Environmental connections to public health >>
Warning: this pesticide may be toxic to children and fish
Triclosan rubber-stamped by EPA : environmental safety down the drain
This fall, EPA approved re-registration of antibacterial soap ingredient triclosan for yet another five years of use in consumer products, potentially leaving human and environmental health at great risk.
Throughout 2008, EWG and many other health advocacy groups brought public and media attention to triclosan, a potent pesticide that has found its way into most Americans' homes. EWG research identified triclosan in more than 140 types of consumer products, ranging from HVAC systems and cutting boards to toothbrushes, hand soaps and anti-perspirants. However, due to lack of ingredient disclosure by the manufacturers, most consumers are not aware how frequently they may be exposed to triclosan.
Triclosan production is estimated to be between 1 and 10 million pounds per year in the U.S. alone, and a study by the Centers for Disease Control found that 75% of Americans have detectable concentrations of triclosan in their body, indicating daily contact with this chemical. In a recent EWG study of cosmetics use by teenage girls, 100% of study participants, young girls aged 14 to 19, had triclosan in their bodies. Triclosan has also been detected in breast milk, indicating that a mother exposed to triclosan in personal care products can pass this chemical on to her newborn child. These findings are very worrisome because triclosan can potentially disrupt thyroid function and affect reproductive hormones.
Equally disconcerting is the fact that EPA's assessment of triclosan has completely failed to fullfill the Agency's mission to protect the environment. Due to wastewater effluent pollution, triclosan contaminates 57.6% of streams sampled by the US Geological Survey nationwide; it has been already detected in drinking water sources in 10 different states. Triclosan-containing household cleaners and personal care products are the main source of environmental triclosan contamination, posing dangers to algae, invertebrates and fish who live downstream. EPA review completely disregarded these major sources of environmental triclosan exposure, created an illusion of safety that is simply not there.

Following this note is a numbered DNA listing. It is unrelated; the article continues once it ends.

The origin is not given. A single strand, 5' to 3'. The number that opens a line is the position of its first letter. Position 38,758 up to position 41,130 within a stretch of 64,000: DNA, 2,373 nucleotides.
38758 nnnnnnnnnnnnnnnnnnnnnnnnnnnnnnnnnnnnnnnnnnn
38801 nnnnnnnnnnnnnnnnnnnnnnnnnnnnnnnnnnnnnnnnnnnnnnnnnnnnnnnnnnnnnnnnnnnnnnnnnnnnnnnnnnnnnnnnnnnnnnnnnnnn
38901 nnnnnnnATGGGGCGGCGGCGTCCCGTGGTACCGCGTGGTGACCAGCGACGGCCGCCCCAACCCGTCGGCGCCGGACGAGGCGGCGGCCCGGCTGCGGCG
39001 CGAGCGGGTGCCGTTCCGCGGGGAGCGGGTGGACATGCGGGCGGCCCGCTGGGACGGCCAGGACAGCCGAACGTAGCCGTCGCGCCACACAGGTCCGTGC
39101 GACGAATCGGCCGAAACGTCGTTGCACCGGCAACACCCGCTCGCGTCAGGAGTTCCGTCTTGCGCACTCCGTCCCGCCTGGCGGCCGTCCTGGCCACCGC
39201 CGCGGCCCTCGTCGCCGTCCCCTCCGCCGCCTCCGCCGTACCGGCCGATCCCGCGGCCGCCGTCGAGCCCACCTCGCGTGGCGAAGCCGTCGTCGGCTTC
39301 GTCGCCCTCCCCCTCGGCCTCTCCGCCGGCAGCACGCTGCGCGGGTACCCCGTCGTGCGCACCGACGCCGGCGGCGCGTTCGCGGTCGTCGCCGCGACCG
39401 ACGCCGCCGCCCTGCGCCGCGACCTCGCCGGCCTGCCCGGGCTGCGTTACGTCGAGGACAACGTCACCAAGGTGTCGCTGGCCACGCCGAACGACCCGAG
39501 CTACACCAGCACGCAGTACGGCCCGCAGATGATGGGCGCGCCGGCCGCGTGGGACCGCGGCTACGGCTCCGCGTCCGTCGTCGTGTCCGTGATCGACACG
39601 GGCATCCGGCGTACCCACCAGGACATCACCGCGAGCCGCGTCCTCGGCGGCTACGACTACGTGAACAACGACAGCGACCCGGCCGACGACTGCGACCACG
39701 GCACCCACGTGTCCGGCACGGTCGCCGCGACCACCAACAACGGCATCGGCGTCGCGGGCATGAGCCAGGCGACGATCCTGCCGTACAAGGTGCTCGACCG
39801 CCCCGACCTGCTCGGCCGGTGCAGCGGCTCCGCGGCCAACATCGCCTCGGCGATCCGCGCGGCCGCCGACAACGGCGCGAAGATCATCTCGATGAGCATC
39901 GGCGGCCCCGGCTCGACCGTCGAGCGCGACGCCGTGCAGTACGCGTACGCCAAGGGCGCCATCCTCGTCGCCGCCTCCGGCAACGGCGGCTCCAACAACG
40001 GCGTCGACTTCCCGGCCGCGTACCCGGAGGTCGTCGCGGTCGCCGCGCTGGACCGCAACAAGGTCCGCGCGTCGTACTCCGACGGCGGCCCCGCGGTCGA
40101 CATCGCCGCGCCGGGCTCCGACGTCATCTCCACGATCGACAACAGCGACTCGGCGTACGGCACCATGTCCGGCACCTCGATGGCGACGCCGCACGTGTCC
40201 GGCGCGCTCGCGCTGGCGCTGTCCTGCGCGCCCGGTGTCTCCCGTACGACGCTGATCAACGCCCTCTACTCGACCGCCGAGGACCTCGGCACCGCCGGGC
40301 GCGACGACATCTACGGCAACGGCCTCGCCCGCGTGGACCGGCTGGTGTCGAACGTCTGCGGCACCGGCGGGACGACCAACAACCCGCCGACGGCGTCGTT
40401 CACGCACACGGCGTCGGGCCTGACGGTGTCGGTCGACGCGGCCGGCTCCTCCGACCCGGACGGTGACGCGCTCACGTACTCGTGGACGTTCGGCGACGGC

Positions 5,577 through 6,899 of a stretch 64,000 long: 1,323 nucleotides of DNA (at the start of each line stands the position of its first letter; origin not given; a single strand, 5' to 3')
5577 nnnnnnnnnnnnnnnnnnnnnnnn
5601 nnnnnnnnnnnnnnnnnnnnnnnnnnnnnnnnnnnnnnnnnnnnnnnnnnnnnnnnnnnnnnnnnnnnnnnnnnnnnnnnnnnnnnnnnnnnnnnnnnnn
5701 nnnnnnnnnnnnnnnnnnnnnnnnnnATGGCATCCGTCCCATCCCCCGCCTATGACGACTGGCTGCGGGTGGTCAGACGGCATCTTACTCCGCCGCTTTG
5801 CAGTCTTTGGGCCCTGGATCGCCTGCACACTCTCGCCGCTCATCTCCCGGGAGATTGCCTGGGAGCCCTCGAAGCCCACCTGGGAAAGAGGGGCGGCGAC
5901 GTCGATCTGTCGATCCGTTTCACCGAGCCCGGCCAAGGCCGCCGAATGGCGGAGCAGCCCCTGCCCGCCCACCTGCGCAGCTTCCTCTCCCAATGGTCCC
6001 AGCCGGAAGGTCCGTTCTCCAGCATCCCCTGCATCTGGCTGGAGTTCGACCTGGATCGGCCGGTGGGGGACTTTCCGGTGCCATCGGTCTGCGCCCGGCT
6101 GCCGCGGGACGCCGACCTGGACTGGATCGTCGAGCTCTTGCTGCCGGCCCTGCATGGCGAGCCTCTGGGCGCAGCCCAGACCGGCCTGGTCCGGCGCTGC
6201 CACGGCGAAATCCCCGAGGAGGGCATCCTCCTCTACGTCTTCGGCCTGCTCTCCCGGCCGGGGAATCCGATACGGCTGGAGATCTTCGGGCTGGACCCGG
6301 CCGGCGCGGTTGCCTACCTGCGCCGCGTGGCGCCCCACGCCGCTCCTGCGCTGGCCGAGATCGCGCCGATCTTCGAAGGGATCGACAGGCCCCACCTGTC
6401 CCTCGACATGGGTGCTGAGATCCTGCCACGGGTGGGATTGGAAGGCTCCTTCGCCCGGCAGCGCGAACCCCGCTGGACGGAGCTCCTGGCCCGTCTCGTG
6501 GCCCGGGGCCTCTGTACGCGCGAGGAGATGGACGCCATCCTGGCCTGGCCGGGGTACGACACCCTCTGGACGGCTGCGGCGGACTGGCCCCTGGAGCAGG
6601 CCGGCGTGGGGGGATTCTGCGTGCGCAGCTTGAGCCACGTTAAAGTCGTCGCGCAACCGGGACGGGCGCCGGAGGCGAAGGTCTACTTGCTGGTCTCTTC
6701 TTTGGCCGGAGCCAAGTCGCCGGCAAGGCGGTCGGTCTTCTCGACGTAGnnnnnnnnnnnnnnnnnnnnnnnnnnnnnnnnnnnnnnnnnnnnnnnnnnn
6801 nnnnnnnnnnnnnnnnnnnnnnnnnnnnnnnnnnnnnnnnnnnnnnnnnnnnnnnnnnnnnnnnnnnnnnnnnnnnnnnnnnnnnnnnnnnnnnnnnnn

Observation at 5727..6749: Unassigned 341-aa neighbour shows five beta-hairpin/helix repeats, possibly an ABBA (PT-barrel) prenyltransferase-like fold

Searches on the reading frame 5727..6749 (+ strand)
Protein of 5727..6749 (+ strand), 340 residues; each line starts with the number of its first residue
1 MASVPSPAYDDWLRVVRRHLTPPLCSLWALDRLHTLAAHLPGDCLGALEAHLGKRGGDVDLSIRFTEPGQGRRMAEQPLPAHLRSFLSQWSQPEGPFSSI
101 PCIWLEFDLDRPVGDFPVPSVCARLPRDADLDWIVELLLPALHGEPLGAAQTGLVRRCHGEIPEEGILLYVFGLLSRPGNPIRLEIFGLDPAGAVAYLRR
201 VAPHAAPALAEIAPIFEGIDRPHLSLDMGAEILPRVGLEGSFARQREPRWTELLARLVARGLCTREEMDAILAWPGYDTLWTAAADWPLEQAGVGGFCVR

Why couldn't EPA do a better job in reviewing environmental impact of triclosan? Regulatory separation between EPA- and FDA-regulated uses of triclosan is the key problem that, if left unaddressed, would continue undermining EPA's efforts to protect the health of humans and the environment from this potent antimicrobial pesticide. No scientific rationale exists that would justify this separation. The current jurisdictional distinction between the two Agencies has made EPA, the primary regulator of triclosan manufacturing, unable to do anything about the widespread triclosan contamination of water and possibly soils and wildlife.
This week, EWG wrote to EPA, indicating numerous shortcomings in EPA's risk assessment for triclosan and urging the Agency to do a comprehensive review of the effects of triclosan exposure on human and environmental health, taking into account the latest scientific research. To see EWG letter to EPA, click here.
One certainly hopes that this glaring problem would be addressed under the new administration and the new leadership at EPA. Meanwhile, what can consumers do? First and foremost - skip antibacterial hand soaps and detergents. They are absolutely unnecessary, they do not provide any additional health protection, and they pose grave risks to aquatic life. Sounds like a good New Year resolution - starting 2009 in an environmentally-friendly fashion!
Photo by Zen52